[9]   TVNZ maintained that the advertisement had been shown to provide a framework for the discussion. It said that the debate would have been irrelevant and futile if viewers were not aware of the content of the advertisement.

[10]   TVNZ argued that significant points of view on the issue were included in the item. It said that the people who took part in the discussion were chosen not because of their gender but because of their roles in the advertising industry, and that they were the appropriate people to include in the discussion, particularly given that the ASA had declined to take part.

[11]   The broadcaster emphasised that the debate was not about sexism in advertising (although that was the reason for the ASA’s decision), but rather was about the differences in standards and expectations between advertising and the programmes in which the advertising may screen. It said Glenn Wiggs had pointed out that viewer expectations of what was acceptable in advertising were very different from their expectations of television programmes.

[12]   Finally, TVNZ noted that the t-shirt worn by Gavin Bradley featured a still from the advertisement in question. It argued that the content of the t-shirt was acceptable in the context of a current affairs programme aimed at mature viewers and broadcast after 7pm.

[13]   TVNZ declined to uphold the complaint.

Referral to the Authority

[14]   Dissatisfied with TVNZ’s response, Ms Fitzpatrick referred her complaint to the Authority under section 8(1B)(b)(i) of the Broadcasting Act 1989.

[15]   The complainant based her referral on guideline 4a, which requires programmes that deal with political matters, current affairs and questions of a controversial nature to be balanced and impartial.

[16]   Ms Fitzpatrick accepted TVNZ’s explanation for the advertisement being shown during the item. However, she still felt that Gavin Bradley’s t-shirt which represented part of the advertisement was offensive.

[17]   Ms Fitzpatrick also maintained that in the interests of balance a feminist perspective should have been included because “the debate was sparked in essence by the inappropriate use of female images”. She argued that by not including a feminist viewpoint, the item breached standards of fairness and balance.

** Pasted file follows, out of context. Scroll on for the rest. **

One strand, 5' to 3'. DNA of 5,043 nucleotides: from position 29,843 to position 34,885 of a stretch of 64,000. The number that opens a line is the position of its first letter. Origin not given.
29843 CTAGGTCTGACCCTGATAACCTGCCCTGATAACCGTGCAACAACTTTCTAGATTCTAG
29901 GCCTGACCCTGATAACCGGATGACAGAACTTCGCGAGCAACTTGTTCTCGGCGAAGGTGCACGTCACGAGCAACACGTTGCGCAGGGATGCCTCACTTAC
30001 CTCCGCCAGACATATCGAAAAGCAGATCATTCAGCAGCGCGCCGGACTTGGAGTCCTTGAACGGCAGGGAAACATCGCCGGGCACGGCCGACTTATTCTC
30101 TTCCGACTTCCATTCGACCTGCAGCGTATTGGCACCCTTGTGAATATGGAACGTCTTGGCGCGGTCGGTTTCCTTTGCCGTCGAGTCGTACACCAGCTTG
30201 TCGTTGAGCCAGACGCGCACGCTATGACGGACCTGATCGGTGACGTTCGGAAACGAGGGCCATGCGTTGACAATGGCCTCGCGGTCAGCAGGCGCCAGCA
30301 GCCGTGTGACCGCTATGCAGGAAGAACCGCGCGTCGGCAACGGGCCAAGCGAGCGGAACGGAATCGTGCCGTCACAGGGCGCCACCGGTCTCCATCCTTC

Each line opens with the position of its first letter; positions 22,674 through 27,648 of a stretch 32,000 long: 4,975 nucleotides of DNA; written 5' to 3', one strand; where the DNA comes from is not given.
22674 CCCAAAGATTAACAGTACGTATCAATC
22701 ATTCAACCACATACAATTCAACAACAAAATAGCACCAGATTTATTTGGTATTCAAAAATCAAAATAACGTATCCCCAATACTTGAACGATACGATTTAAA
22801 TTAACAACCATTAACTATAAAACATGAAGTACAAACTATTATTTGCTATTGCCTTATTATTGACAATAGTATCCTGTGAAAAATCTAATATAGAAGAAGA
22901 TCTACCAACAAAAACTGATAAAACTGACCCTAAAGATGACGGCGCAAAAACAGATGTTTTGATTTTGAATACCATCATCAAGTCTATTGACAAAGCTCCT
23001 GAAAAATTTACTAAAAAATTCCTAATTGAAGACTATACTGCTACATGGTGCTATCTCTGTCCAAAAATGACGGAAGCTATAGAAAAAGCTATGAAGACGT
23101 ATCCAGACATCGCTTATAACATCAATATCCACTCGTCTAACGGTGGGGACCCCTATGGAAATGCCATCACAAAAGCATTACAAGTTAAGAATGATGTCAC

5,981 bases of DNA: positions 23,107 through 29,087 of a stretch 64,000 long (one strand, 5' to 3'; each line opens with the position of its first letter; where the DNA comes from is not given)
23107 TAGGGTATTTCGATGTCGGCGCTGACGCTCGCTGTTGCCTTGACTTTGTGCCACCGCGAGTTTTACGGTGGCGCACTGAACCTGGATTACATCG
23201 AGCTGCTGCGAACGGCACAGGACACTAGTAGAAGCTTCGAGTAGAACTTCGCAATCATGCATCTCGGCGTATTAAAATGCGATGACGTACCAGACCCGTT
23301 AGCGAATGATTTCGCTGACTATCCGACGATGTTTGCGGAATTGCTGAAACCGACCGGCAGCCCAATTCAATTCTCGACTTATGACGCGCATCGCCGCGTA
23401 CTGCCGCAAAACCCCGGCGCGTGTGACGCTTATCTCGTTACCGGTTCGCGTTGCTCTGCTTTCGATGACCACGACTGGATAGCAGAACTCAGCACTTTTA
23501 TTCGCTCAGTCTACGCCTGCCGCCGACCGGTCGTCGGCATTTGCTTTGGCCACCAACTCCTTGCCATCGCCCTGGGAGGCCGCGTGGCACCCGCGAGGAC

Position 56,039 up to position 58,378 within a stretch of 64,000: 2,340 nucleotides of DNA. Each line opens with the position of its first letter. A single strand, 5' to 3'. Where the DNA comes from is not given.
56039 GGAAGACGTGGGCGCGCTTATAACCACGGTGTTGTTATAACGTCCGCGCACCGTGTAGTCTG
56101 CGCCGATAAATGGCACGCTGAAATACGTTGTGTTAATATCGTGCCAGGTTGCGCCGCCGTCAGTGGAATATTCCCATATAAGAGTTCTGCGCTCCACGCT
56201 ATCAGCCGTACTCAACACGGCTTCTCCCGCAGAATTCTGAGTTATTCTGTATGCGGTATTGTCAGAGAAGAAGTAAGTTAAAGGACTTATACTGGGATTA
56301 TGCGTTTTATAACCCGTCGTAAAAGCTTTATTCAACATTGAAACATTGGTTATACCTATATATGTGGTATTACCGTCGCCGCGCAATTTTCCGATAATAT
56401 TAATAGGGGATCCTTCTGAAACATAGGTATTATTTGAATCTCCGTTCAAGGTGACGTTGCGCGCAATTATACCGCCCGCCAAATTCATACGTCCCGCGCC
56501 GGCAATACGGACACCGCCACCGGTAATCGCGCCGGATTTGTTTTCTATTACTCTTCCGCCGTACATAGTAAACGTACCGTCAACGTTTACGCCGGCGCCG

Authority's Determination

[18]   The members of the Authority have viewed a recording of the broadcast complained about and have read the correspondence listed in the Appendix. The Authority determines the complaint without a formal hearing.

[19]   Standard 4 requires broadcasters to provide balance when discussing controversial issues of public importance. The item complained about was a studio discussion about the ASA’s decision regarding the Charlie’s advertisement. The discussion was confined to whether this particular decision by the ASA was out of step with society, or indicated the existence of a double standard between advertising and television programmes. The programme did not purport to be a comprehensive overview of ASA decisions and whether the ASA was making decisions which were out of line with the views of society. In the Authority’s view, because the programme focused solely on one ASA decision, it did not amount to a discussion of a controversial issue of public importance as envisaged by Standard 4.  

[20]   Accordingly the balance standard did not apply, and the Authority declines to uphold the complaint that Standard 4 was breached.


For the above reasons the Authority declines to uphold the complaint.

Signed for and on behalf of the Authority


Joanne Morris
4 July 2008


The following correspondence was received and considered by the Authority when it determined this complaint:

1.            Sheryll Fitzpatrick’s formal complaint – 30 January 2008
2.           TVNZ’s response to the complaint – 3 March 2008
3.           Ms Fitzpatrick’s referral to the Authority – 11 March 2008
4.           TVNZ’s response to the Authority – 7 May 2008